I am trying to copy some songs from MP3 and WAV discs to use in Audacity but when I try to open them in Audacity I get the message “Audacity does not open this type of file. Try ripping it to a native format that Audacity can import” but it does not say what these "native format"s are.
Anyone know which formats it’s talking about?
For importing, Audacity natively supports “Microsoft PCM WAV”, Aiff, MP3, Ogg and FLAC.
I would suspect that the files that you are trying to import are either not real WAV/MP3 files, or are damaged.
There is a free program called “MediaInfo” that can analyse audio files and provide in-depth information about the format.
Now I’m more confused than ever as all the discs I want to use in Audacity are either MP3 or WAV which I have made myself and all of which work perfectly in all my other CD players and in Real Player and Windows Media Player and yet when I try to use them in Audacity it claims that as the tracks are “audio CD files” (and mine are marked as .cda) it cannot open them.
What am I doing wrong?
This is the exact opposite of one of the most common issues that we see on this forum.
The usual question is “why will my CD not play on my CD player?”
The key to this is that there are two main types of CD that can be made on a computer. There are “audio” CDs and “data” CDs.
An “audio CD” is very much like a music CD that you may buy from a shop. Although you create it from WAV files (or perhaps MP3 files if your CD burning software is able to decode MP3 files prior to burning), an audio CD does not contain WAV files. It contains a mass of audio data, and some “pointers” that show CD players where each track starts and ends (these are the “cda” entries that you mention).
A “data” CD on the other hand, does contain actual files. If you burn WAV, MP3, or any other type of file to a CD and have told the CD burning software to make a data CD, then the files are simply copied to the CD.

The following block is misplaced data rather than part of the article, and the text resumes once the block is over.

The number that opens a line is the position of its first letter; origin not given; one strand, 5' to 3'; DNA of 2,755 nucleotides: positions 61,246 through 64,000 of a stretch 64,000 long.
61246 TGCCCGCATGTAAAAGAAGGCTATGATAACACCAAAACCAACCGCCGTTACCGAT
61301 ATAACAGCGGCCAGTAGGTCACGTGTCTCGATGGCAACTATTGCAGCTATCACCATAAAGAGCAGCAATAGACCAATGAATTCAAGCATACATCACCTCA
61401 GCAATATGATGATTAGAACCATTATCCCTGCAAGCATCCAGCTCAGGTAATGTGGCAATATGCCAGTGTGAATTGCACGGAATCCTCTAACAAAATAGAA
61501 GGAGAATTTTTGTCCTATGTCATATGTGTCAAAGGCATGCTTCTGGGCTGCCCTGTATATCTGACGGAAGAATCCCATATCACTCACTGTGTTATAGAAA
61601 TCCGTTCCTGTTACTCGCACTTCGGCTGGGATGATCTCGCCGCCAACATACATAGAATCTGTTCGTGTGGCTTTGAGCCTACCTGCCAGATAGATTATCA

Most CD players will only play audio CDs, though a few will play MP3s from a data CD.
If you open a data CD on a computer you will see all of the files, just like files on a hard drive.
If you open an audio CD on a computer, you will not see the actual files, but will see the cda entries.
To get audio files from an audio CD, you must “Extract” them - this is commonly called “ripping” a CD. To do this you need a CD ripping program (such as the excellent, free program “C-Dex”). For use with audacity, best quality is achieved by ripping the CD to WAV files (rather than ripping to MP3 which is lower quality than WAV).
Thanks for that info which has cleared up a lot of things which have been puzzling me. I must admit that I have always thought that “ripping” was just another term for “burning” a disc but now I know better. Will now try what you suggest but might have to come back if I have yet more problems.
Audio Compact Disks are actually in a WAV-like format (CDA) with a lot of the WAV pieces missing. It would be like trying to cram a book into a very small space. The first thing you would do is rip off the cardboard binding, the portrait of the author, the fronts piece, the copyright page, most of the glue, the back leaves, the dedication, and most of the table of contents. You’d never be able to sell it like that on the open book market, but the story is all there and it would fit in a very small container.
CDA music files are a lot like that. They don’t contain any sound format information (it’s always the same) and they don’t carry any musician or title information and barely enough data for the player to figure out where the first song is.